SANDERS: And – and if that speech is so great, I think the American
people have the right to hear it.

(CHEERING AND APPLAUSE)

(END VIDEO CLIP)

MATTHEWS: Well, that`s the great Bernie Sanders.

Welcome back to HARDBALL.

That was Bernie Sanders taking on Hillary Clinton over her paid speeches to
a crowd of over 18,000 people this Thursday – actually, this Thursday in
the Bronx.

Things are really heating up in the Democrats` fight for the nomination
again. While Hillary Clinton was campaigning in Purchase, New York, a
pretty well-off place, Hillary Clinton – well, he was – Hillary Clinton
was – she was interrupted by protesters supporting Bernie Sanders,
chanting, “If she wins, we lose.” That`s an old line.

(BEGIN VIDEO CLIP)

HILLARY RODHAM CLINTON (D), PRESIDENTIAL CANDIDATE: They have always said
yes.

UNIDENTIFIED PROTESTERS: She wins, we lose.

CLINTON: Oh, I know, the Bernie people came to say that. We`re very sorry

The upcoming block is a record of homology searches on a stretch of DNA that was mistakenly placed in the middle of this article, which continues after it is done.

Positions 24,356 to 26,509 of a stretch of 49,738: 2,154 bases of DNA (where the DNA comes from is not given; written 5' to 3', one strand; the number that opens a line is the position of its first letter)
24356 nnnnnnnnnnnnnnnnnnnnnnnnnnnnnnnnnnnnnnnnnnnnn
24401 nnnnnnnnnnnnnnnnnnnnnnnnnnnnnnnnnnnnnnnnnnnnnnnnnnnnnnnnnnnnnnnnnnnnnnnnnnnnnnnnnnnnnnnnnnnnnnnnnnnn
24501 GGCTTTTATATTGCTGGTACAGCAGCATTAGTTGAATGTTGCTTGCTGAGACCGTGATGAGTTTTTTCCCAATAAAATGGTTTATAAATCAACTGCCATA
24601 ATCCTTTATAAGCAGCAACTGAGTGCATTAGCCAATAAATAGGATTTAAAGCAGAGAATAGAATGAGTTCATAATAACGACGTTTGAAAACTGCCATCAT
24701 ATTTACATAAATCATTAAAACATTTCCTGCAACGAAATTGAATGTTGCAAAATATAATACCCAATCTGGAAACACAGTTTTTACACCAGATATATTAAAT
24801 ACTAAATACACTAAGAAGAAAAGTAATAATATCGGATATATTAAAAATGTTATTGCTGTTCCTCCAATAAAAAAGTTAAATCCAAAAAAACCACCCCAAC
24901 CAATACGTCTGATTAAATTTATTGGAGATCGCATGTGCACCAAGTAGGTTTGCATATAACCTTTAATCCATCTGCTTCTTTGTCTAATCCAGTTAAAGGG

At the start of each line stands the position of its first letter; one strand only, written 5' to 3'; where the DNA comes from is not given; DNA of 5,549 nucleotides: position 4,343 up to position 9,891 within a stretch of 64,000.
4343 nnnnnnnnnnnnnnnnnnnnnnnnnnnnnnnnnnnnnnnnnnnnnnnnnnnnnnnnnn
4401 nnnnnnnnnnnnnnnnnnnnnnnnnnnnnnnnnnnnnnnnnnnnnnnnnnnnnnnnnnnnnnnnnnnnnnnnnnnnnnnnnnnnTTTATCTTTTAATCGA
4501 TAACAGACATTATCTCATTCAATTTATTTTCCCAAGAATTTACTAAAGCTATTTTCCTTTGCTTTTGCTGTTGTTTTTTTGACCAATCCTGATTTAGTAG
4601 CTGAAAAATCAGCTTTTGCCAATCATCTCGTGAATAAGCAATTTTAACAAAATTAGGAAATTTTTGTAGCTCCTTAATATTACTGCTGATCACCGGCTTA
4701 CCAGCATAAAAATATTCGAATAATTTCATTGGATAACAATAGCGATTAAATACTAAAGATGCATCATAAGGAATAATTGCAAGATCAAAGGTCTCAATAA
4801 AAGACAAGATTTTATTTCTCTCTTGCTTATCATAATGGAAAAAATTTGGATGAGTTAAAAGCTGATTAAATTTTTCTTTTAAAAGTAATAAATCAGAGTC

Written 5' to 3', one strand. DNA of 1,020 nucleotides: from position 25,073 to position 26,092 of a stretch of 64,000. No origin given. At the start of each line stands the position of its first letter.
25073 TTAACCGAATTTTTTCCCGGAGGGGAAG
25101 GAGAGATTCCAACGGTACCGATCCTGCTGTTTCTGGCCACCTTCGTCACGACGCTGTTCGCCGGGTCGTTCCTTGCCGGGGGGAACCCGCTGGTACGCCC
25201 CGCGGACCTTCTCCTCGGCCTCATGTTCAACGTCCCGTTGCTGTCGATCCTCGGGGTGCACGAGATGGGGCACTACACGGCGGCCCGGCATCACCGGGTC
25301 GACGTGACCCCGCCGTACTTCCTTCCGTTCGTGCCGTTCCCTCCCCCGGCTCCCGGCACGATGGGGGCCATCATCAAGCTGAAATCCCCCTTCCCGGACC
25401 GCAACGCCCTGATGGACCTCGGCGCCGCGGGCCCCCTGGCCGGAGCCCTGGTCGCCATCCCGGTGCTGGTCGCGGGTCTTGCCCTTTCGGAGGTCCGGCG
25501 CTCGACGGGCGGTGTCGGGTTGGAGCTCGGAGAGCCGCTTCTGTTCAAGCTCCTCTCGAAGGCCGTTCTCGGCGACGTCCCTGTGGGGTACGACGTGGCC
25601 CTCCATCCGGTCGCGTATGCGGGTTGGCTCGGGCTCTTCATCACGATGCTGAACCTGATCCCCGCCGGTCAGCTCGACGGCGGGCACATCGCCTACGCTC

you`re leaving.

I have earned nine million votes in this election already.

(CHEERING AND APPLAUSE)

CLINTON: I have one million more votes than Donald Trump, and I have 2.5
million more than Bernie Sanders.

(CHEERING AND APPLAUSE)

(END VIDEO CLIP)

MATTHEWS: And when Secretary Clinton was questioned over campaign
donations by a Greenpeace activist while working the rope line, Secretary
Clinton snapped at the young woman. Here goes.

(BEGIN VIDEO CLIP)

UNIDENTIFIED FEMALE: Will you act on your word and reject fossil fuel
money in the future in your campaign?

HILLARY RODHAM CLINTON (D), PRESIDENTIAL CANDIDATE: I do not – I have